We have all heard about the Baby Boomers. We have all heard about the Millennials. But what about Generation Z? You know, those self-absorbed teens who ignore their parents and look at their phones all the time. Sounds familiar, doesn’t it? Well that is one of the stereotypes I dispel in my book: We Are Generation Z: How Identity, Attitudes, and Perspectives are shaping our Future.
So what defines Generation Z? There is no clear-cut definition, but generations are divided every 15-20 years based on changes in technology and global events that have a significant impact on our lives. Gen Z is loosely defined as beginning in the late 1990s, with the invention of touch-screen smart phones, the economic downturn, global terrorism, and the emphasis on global warming and the environment.
Gen Z’ers, including me, have grown up in a hyperconnected world. Our lives are being influenced by technology in ways that no other generation has experienced. Although there are some negative consequences to the exponential growth of technology, the loss of any skills are compensated by gains achieved with the integration of technology, creativity, and global collaboration.
With the growing mindset that we can accomplish much more at a young age as compared to previous generations, Gen Z is developing a unique perspective on learning, particularly in schools. Gen Z is becoming increasingly aware of the rigid structure in the educational system, and it’s something we are fighting to change.
There are many valid points arguing that the current teaching methods in school are not compatible with Gen Z. For example, teachers are preoccupied by a myriad of district, state, and national test benchmarks. Moreover, their ability to teach toward these testing requirements also became a reflection of the teacher’s job performance. Therefore, teachers are extremely worried about meeting bureaucratic standards and in turn, focus less attention on trying to inspire any true learning. Worst of all, this method of teaching is lessening students’ intrinsic motivation to learn.
Fortunately, I have continued to be intrinsically motivated to learn, like some other students. I am fascinated by new discoveries and by learning what kind of work and reasoning went into making those discoveries. Many of my friends and I spend hours exploring topics that are not taught in school. With ready access to information online, we become our own teachers.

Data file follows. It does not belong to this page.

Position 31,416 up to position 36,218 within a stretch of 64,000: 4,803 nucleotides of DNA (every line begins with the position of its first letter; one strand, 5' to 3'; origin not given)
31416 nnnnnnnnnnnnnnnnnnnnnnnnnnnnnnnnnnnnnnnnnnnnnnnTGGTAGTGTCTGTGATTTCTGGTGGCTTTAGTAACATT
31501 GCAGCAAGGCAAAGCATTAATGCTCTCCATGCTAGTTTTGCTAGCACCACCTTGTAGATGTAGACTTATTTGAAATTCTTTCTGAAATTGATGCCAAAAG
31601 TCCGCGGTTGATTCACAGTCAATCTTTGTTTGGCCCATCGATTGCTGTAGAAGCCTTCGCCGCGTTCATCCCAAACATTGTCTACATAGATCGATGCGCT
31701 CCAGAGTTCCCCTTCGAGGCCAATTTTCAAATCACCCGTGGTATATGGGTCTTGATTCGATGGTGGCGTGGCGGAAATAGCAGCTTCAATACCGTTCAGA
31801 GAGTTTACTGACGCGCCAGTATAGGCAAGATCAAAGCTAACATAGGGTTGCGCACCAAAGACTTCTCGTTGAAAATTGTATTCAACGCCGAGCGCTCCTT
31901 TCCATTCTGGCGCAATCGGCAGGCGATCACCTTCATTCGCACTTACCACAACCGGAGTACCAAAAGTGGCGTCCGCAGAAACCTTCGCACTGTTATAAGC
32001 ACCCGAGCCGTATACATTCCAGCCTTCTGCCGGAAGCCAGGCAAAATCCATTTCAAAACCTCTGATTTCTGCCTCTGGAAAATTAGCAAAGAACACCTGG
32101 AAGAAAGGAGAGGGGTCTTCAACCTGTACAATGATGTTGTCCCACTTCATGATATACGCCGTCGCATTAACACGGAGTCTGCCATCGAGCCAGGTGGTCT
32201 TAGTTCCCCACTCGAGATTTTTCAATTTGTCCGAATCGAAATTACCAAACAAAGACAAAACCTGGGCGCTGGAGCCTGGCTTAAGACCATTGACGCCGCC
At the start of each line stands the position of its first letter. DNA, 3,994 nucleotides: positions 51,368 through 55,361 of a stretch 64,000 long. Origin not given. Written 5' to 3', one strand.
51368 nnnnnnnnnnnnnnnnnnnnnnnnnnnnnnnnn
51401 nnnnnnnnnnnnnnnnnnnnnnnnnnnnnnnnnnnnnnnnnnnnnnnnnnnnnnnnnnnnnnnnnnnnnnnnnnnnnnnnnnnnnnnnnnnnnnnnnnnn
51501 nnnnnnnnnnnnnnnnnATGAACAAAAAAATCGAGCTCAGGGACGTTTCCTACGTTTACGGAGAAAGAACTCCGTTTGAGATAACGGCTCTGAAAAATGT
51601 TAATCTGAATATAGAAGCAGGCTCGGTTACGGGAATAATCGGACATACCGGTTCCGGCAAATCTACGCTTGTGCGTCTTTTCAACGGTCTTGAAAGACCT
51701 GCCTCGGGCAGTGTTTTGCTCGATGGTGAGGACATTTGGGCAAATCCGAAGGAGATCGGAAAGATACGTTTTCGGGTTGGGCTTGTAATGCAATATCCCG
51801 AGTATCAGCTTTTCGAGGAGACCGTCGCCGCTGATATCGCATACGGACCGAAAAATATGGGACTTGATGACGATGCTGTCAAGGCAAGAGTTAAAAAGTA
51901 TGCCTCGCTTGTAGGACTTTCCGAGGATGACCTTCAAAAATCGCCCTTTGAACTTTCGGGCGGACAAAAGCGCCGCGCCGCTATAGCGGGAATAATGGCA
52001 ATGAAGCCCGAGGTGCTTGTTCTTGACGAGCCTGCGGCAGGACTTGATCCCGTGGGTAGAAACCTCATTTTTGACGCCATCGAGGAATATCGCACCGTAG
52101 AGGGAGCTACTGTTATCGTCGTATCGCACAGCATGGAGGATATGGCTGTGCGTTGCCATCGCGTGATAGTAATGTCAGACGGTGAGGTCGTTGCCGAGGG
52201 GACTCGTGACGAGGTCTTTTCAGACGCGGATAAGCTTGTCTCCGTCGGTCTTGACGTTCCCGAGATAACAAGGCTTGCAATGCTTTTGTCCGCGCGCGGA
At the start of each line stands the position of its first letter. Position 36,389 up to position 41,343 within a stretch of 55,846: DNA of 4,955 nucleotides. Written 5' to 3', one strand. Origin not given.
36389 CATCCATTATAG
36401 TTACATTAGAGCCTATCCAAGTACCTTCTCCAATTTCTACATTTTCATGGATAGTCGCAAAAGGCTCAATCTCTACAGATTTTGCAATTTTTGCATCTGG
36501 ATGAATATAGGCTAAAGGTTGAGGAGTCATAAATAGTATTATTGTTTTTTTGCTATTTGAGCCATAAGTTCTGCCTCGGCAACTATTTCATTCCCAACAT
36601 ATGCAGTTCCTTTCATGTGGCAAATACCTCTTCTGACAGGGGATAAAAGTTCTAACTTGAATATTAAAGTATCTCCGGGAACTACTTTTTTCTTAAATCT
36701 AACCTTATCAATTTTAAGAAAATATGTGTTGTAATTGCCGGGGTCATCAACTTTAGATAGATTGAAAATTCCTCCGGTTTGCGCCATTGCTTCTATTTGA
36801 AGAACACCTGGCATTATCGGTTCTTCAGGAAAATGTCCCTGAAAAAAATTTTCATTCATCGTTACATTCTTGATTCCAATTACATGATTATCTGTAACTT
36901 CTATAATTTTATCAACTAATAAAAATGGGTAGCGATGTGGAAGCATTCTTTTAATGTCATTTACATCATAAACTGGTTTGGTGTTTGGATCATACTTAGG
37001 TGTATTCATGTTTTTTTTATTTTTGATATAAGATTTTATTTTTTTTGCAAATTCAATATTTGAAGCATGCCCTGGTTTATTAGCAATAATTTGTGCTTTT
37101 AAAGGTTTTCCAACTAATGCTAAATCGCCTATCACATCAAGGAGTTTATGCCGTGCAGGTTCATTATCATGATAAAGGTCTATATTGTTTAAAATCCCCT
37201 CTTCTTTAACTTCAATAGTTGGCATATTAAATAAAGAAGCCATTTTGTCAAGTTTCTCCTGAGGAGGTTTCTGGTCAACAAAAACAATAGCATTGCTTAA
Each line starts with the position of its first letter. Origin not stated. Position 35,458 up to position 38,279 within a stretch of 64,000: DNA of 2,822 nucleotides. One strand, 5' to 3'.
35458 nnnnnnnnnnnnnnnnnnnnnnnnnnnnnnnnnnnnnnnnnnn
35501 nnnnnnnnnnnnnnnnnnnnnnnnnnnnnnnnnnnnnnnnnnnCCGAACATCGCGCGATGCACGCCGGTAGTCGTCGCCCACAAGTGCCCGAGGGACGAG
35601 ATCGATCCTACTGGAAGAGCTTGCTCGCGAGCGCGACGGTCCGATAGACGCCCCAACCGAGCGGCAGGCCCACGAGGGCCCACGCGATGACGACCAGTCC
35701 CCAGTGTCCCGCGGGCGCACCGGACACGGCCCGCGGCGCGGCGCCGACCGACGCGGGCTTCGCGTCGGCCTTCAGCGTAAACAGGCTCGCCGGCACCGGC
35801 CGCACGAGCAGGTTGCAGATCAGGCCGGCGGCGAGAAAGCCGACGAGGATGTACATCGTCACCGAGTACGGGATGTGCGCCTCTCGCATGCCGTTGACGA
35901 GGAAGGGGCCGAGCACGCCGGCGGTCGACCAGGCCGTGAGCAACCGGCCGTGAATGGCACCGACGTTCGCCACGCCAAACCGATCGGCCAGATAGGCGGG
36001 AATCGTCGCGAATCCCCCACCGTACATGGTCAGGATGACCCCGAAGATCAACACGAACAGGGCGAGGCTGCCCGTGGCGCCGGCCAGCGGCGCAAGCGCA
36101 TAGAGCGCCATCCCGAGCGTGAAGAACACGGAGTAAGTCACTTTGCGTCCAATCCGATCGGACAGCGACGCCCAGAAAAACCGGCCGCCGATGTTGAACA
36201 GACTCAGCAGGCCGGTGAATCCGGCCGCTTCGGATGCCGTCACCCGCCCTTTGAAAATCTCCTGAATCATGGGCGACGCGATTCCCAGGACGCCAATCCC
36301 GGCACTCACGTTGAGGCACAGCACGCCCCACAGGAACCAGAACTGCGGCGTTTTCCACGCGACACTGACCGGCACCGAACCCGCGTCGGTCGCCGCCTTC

However, as I talked to my classmates, I discovered a general consensus that many high school classes are rigidly structured and inefficient and offer a learning pace designed to follow some sort of mandated timeline. As a result, many teachers do not have time to explore and answer questions on tangential topics that students often ask about.
Another factor affecting Gen Z’s motivation to learn is the manner in which information is conveyed in classrooms. For instance, we believe learning should be more active and engaging, more fluid, more tangential, and more individualized. In a society in which we have grown used to being able to obtain any level of detail on any topic within seconds, we “tune out” when the whiteboard is full of information that only requires rote memorization because our belief is that we will always have access to that information online. To counter this, we need a learning environment that focuses on the most efficient method to obtain the most accurate information, not necessarily in memorizing that information. Growing up in an era where we take high definition, 3-D graphics for granted, we enjoy visual learning, especially tools that we can manipulate. Yet most classrooms are still primarily designed for passive engagement through a whiteboard or an overhead projector.